A uniform probably can't win a game for you. But it could lose you a game.
That's the lesson learned over the weekend by North Lawndale College Prep, a Chicago high school that was competing in the Class 3A state semifinals in Peoria, Ill. Before its Friday night semifinal game against Champaign Centennial tipped off, North Lawndale was assessed a technical foul for wearing a uniform that violated uni guidelines set by the National Federation of High Schools. Champaign made one of the two penalty free throws, which means it began the game with a one-point lead -- the same margin by which it eventually won, 66-65. (For further details, look here and here.)
High school basketball is pretty big in Chicago, so it's no surprise that this story was literally front-page news the next day. But is this a travesty of justice, a deserved comeuppance, or something in between?
First, let's take a look at the offending uniform design. Looks normal enough at first glance, until you see the unusual side stripes, which wrap around to the back of the jersey. That striping (which also appears on the team's road jersey) is what earned North Lawndale the T, as explained here. (You can download a full explanation of the uni guidelines here.)
The North Lawndale people say they've been wearing this same uniform design all season long and it had never been a problem until Friday night's game, when an Illinois athletic administrator instructed the refs to assess the technical. And they say the foul's impact went beyond that one converted free throw: Once North Lawndale had been hit with the T, coach Lewis Thorpe wasn't allowed to stand or use the coaching box for the rest of the game (i.e., the entire game), which limited his ability to communicate with his players. So this sounds like a ticky-tack ruling that cost North Lawndale a shot at the state title.
Or at least that's one way of looking at it. But here are some other factors to consider:
• State officials say North Lawndale had received multiple warnings about the uniforms. One of those warnings came during a shootaround the day before the semifinal game, and another one came at a banquet that evening.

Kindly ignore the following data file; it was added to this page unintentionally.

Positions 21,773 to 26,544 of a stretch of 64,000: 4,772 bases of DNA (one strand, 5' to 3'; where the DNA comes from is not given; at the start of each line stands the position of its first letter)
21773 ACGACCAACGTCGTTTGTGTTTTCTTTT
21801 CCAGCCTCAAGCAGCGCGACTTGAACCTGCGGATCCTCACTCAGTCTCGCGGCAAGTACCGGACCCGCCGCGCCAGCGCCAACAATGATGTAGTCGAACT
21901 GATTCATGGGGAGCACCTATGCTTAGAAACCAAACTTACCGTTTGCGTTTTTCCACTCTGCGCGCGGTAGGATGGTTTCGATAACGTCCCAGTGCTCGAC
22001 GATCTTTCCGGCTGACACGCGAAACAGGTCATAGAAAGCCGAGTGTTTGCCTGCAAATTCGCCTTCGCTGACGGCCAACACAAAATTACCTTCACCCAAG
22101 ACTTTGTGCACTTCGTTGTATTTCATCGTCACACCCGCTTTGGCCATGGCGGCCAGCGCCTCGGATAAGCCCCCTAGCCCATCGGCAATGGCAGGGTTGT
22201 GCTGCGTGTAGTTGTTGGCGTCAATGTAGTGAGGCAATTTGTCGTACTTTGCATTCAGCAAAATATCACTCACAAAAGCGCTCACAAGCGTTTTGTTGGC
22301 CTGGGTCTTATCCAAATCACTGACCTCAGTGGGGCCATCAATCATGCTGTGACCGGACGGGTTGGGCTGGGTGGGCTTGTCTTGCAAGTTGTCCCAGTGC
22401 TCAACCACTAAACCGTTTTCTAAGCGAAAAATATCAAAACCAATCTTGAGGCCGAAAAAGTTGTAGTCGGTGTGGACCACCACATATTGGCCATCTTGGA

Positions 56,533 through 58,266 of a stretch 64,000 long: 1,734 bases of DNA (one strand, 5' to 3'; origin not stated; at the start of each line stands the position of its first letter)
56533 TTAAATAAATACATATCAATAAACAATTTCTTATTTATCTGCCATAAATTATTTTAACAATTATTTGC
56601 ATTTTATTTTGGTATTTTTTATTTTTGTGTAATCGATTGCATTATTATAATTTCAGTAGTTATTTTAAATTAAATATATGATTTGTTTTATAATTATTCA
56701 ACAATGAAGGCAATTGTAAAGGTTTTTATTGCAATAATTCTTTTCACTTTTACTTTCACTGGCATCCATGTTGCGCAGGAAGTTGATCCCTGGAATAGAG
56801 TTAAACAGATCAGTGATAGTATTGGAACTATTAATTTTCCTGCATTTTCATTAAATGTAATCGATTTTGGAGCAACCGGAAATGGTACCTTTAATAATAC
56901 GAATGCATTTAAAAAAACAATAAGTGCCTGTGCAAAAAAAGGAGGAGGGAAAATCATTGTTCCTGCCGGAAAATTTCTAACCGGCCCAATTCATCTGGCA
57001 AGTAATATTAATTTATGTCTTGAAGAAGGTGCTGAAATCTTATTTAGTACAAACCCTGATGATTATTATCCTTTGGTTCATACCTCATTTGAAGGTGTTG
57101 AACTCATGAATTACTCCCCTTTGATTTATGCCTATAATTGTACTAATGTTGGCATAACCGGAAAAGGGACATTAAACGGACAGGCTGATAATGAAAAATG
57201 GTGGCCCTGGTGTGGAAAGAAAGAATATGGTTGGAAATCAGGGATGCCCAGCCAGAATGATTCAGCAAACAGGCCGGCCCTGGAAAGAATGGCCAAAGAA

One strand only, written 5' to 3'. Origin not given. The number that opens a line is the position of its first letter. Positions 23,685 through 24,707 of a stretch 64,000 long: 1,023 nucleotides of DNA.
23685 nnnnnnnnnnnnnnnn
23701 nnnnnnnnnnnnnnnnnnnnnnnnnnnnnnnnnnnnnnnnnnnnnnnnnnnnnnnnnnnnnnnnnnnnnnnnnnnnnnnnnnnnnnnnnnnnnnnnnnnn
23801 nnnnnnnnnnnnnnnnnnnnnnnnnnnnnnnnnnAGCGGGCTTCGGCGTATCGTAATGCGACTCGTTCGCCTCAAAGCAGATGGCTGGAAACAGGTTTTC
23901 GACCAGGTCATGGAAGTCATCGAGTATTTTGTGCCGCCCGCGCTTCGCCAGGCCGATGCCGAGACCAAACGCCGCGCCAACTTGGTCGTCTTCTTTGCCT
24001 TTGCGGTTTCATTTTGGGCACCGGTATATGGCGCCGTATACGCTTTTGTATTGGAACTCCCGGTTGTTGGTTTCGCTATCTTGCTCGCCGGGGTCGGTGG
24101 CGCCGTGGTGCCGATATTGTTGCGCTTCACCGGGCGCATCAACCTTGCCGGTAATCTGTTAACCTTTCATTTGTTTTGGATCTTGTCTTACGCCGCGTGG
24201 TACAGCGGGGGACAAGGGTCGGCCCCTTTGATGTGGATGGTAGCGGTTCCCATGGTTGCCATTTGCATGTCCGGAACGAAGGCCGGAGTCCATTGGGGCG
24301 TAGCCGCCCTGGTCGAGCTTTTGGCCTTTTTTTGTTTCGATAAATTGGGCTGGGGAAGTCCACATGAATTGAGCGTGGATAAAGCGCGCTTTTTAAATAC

• North Lawndale led by eight at the half and by 10 after three quarters. The uniform kerfuffle was probably a distant memory at that point. If they simply take care of business and don't squander that lead, we're not even having this discussion.
• North Lawndale wore the same uniforms the very next day for the third-place game. They were assessed another technical and once again started the game with a one-point deficit and with Thorpe anchored to his chair. Somehow this didn't keep the team from cruising to a 91-77 victory.
• If your uniforms are causing a problem, it's usually not that hard to get your hands on some other uniforms. Just two weeks ago, for example, Terry Sanford High School in North Carolina showed up for a tournament game with its white home uniforms -- a problem, since it was the designated road team. So it borrowed road uniforms from nearby J.H. Rose High and wore the Rose jerseys with its regular white shorts. It made for an odd-looking game, but the Terry Sanford squad avoided being penalized (and ended up winning the game to boot). Did North Lawndale even investigate doing something along those lines?
Is the whole thing sort of silly? Yeah. Was the state official who ordered the technical on a power trip? Probably. But rules are rules, actions have consequences, and it's hard to complain too much when you blow a 10-point lead in the fourth quarter.
One final thought to consider: North Lawndale's offending jersey stripes were nothing compared to the stripes on Coach Thorpe's attire. You could definitely argue that he earned a uni-related T, even if his team didn't.
Paul Lukas thinks North Lawndale's side stripe, whatever its legality, looks stupid. His Uni Watch blog, which is updated daily, is here. Want to learn about his Uni Watch membership program, be added to his mailing list so you'll always know when a new column has been posted, or just ask him a question? Contact him here.